IF you think the science of human-caused climate change is some sort of hoax and you might think too that the Apollo moon landings might have been faked or that Britain’s Royal family maybe, just maybe, conspired to assassinate Princess Diana because they didn’t like her very much?
Or that there really is this secret New World Order group with designs on global domination.
The study, titled The Role of Conspiracist Ideation and Worldviews in Predicting Rejection of Science and published in the journal PLOS ONE, finds the strong predictor for the dismissal of the science of human-caused climate change.
The study indicates that climate change deniers often engage in what’s known as “motivated reasoning” – the tendency to accept without criticism any evidence that suits your belief while you ignore or reject the evidence that challenges what you think.
For example, climate science deniers might laser-in on the fact that last September, the amount of floating sea ice in the Arctic “recovered” from the previous year’s record low. Yet the same group ignores how 2013 still delivered the sixth lowest level on the satellite record and perhaps the sixth lowest in more than a thousand years.
Don’t mention the 275,000,000,000 tonnes of ice every year that’s “very likely” been melting from the world’s glaciers between 1993 and 2009.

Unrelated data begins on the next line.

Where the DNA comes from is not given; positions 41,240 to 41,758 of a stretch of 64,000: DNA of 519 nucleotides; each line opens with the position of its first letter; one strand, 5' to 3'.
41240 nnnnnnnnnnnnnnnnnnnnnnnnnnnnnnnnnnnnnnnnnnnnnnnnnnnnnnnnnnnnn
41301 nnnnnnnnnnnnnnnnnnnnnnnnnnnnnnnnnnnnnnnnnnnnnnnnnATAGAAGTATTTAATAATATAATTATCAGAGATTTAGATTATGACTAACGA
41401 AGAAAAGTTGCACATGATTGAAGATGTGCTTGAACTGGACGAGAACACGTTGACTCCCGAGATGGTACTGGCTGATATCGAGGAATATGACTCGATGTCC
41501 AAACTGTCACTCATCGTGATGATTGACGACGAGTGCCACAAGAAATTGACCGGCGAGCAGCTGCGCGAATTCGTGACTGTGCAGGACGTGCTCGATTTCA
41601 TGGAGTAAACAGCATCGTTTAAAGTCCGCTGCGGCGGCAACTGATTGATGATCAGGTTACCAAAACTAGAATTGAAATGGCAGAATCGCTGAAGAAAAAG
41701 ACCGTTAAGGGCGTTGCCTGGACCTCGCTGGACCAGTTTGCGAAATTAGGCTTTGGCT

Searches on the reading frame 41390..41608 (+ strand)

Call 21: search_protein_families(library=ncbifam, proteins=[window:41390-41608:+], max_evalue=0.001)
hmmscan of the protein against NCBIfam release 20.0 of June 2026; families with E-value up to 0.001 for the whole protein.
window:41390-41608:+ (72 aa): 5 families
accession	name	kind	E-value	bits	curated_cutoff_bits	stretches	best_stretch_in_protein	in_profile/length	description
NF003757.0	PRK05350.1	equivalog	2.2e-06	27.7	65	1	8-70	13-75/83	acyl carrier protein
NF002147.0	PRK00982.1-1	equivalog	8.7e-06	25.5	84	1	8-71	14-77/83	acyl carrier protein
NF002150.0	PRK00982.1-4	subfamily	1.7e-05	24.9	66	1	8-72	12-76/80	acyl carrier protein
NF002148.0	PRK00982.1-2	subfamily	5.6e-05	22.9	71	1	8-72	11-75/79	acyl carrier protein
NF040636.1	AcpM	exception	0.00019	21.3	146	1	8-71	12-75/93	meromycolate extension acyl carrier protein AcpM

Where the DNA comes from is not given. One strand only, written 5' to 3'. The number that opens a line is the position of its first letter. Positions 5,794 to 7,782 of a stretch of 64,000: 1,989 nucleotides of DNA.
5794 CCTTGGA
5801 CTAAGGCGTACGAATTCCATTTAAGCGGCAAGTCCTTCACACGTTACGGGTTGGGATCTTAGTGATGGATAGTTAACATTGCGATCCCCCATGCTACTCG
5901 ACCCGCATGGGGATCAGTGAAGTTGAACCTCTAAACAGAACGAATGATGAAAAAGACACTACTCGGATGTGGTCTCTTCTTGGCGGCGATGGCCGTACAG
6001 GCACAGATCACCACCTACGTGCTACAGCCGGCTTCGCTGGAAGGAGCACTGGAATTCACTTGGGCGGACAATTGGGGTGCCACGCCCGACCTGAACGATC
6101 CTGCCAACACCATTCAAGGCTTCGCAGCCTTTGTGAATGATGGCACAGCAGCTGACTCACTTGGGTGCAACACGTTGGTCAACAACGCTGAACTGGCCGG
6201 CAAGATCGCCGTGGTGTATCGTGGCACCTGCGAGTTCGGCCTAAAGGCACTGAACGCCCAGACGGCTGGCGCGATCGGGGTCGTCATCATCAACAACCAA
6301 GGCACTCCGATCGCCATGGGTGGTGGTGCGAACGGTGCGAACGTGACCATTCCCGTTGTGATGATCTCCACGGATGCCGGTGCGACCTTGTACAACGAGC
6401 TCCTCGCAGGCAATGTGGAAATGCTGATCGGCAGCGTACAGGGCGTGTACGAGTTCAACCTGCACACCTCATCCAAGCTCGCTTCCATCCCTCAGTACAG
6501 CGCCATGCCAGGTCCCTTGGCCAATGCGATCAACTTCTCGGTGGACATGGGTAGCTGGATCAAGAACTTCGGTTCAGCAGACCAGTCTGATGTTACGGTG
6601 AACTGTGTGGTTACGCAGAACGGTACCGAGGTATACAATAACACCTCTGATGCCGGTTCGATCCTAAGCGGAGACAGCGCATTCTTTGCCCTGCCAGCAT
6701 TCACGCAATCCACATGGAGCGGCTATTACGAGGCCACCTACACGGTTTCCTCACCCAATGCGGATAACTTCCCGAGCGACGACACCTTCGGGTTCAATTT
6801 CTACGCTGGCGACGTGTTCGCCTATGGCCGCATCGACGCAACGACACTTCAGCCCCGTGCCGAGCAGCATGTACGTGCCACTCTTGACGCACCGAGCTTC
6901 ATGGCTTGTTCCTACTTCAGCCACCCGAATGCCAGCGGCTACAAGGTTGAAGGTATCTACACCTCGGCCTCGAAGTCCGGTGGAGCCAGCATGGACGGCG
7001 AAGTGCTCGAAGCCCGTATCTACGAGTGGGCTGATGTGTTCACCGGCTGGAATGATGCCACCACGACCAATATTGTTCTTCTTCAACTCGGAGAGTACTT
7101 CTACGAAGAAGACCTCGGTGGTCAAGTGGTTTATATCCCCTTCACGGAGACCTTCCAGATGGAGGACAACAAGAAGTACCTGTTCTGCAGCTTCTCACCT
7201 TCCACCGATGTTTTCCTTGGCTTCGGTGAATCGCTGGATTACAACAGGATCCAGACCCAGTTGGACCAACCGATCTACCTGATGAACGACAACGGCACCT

This “motivated reasoning” might also cause some to view the latest United Nations climate report as yet more evidence that climate science is an elaborate cloaking device for lefty socialists to take over the world while they melt the world’s ice with a top secret invisible ray gun.
Sociologist Kari Norgaard claims there have been extremely well-organized, well-funded climate-skeptic campaigns. Those are backed by fossil fuel companies in particular, and the same PR firms who helped the tobacco industry deny the link between cancer and smoking are involved with magnifying doubt around climate change.
Norgaard says Climate change is disturbing. It’s something we don’t want to think about. So what we do in our everyday lives is create a world where it’s not there, and keep it distant.
For relatively privileged people, we don’t have to see the impact in everyday life. “I can read about different flood regimes in Bangladesh, or people in the Maldives losing their islands to sea level rise, or highways in Alaska that are altered as permafrost changes. But that’s not my life. We have a vast capacity for this.”